Cuora trifasciata


Three-striped box turtle
Chinese three-striped box turtle
Three-lined box turtle
Three banded box turtle
Golden Coin Turtle

Photo by Louise Liew from Malaysia

Class Reptilia, order Chelonia, family emydidae, subfamily batagurinae, genus Cuora , species trifasciata. There are currently no described subspecies.
Range and natural habitat:
The three-striped box turtle has a fairly small range through northern Vietnam several south China provinces and Hainan Island, China. It lives in clear mountain streams and other sub-tropical to temperate, aquatic situations.
Cuora trifasciata is one of the most colorful Cuora species. The carapace is brown with three distinct black stripes. The two lateral stripes are shorter than the center stripe. Stripes are positioned on the blunt center keel and the shorter, smaller lateral keels. The plastron is almost entirely black except for a partial border of yellow. The underside of the marginals is pinkish-orange with some small dark blotches. The narrow and pointed head sports several colors. The top of the head is yellow, green or olive. There is a thick black stripe which extends back from the nose. It borders a yellow, green or olive oval spot on each side of the head. The slightly hooked upper jaw is yellow and a yellow stripe extends back from the mouth. The lower jaw is also yellow, but the underside of the neck is pink or orange. The limb sockets and underside of the limbs are also pinkish orange, while the upper sides of the limbs are brown, gray or olive green. The carapace is longer and flatter than many other Cuora species. Although the plastron is hinged, the posterior lobe is too small to provide protection for the hind limbs. There is a fairly large notch at the midline of the anal scutes. The male's plastron is only slightly concave, but the male generally has a longer, thicker tail with the cloaca beyond the carapace margin.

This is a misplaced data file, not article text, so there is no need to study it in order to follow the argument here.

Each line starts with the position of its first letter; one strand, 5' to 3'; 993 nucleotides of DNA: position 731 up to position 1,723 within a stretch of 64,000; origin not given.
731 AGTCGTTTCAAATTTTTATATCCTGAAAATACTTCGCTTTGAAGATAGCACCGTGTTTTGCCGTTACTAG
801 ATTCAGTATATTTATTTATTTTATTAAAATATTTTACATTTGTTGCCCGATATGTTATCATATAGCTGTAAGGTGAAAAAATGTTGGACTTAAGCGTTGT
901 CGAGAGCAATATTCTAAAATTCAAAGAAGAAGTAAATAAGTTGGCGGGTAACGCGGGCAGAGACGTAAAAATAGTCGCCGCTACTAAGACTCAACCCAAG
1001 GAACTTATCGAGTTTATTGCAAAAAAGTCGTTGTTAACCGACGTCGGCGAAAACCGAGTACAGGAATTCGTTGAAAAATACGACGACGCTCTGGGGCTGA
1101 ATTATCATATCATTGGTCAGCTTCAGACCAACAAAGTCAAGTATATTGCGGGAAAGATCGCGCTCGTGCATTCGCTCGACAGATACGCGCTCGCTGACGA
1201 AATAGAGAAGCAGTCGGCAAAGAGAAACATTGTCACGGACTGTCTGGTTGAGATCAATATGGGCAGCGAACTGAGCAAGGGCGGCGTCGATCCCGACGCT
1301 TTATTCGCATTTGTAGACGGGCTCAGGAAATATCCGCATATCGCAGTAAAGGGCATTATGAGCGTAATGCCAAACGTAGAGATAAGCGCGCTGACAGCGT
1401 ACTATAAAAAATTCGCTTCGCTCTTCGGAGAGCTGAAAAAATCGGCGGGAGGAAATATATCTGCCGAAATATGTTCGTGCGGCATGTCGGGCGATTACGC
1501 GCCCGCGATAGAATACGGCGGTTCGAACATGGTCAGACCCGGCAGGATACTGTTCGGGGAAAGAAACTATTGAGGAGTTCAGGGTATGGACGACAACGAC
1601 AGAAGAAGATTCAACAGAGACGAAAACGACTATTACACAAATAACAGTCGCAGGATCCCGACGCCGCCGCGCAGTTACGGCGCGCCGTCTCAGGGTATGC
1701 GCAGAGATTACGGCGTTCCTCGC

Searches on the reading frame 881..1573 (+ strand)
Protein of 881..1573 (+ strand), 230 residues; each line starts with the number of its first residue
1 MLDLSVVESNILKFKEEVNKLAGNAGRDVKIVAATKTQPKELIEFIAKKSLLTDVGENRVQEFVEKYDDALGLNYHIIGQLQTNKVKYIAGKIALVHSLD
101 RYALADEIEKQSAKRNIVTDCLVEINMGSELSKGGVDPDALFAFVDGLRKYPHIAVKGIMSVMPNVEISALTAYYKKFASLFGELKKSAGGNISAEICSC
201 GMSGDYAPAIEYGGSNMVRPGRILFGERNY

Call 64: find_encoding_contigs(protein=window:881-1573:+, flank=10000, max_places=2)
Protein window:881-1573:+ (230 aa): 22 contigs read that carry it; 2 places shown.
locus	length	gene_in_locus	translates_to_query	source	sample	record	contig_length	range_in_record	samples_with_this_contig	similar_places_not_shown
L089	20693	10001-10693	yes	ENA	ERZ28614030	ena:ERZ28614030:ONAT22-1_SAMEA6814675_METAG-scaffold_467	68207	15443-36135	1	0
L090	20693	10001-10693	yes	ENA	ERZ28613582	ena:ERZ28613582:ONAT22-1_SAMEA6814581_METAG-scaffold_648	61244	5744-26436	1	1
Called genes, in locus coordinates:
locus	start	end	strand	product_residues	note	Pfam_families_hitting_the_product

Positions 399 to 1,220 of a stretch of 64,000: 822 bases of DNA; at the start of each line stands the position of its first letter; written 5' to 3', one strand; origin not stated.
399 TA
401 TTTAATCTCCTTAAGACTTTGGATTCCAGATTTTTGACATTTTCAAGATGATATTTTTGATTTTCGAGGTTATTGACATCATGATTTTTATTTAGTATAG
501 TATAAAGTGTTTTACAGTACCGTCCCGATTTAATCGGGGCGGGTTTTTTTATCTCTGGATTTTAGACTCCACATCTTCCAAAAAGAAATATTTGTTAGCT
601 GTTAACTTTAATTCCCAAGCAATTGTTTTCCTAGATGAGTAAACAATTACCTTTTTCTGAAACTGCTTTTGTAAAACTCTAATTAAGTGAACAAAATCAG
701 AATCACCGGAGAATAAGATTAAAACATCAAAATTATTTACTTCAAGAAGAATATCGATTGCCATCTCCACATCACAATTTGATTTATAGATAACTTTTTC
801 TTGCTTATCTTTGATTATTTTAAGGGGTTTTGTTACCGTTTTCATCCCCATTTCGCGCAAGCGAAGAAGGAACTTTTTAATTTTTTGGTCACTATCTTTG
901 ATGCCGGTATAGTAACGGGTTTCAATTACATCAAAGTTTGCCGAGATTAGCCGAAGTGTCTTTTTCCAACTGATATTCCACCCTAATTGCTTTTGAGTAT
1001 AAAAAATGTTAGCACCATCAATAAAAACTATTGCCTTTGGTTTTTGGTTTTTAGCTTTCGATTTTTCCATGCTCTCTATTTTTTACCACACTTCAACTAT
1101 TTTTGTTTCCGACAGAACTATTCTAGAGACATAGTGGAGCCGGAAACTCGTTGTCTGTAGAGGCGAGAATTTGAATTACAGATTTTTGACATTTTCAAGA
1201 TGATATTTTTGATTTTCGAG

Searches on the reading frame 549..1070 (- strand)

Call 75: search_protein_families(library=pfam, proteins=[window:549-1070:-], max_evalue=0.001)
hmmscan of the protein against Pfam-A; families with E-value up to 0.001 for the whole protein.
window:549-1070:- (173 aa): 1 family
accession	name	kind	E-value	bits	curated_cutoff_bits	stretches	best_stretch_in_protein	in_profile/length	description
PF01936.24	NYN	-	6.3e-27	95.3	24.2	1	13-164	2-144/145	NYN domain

Captive care:
The three-striped box turtle is semi-aquatic. In the wild it is often seen in clear mountain streams. It enjoys wading and swimming, but also is known to walk about on land. A large vivarium with enough water for swimming should keep your turtle comfortable. It should offer a cool, shaded area and a warm area with a basking light. A full-spectrum light may have physical and psychological benefits for reptiles. Temperatures should range between 68 - 82 degrees F. This turtle will enjoy a large outdoor enclosure with a pond, if possible. It may be housed outdoors year round in subtropical areas. It can survive brief periods of fairly cold weather by becoming dormant. Breeding is more likely to be successful in a large outdoor environment, and occurs with the return of warm weather in the spring. Courtship and mating occur both in and out of the water, and males are quite aggressive. Diet is thought to be almost entirely carnivorous, however, they may also enjoy nibbling on some aquaric plants.. They are fond of fish, worms, slugs, insects, crayfish, and baby mice. Occasional meals of canned dog or cat food are also acceptable for this carnivorous animal, and can provide a good medium for a vitamin suppliment with calcium.

Back to "Asian Box Turtles"

Malayan box turtle
Yellow-margined (Chinese) box turtle
Flowerback (Indochinese) box turtle

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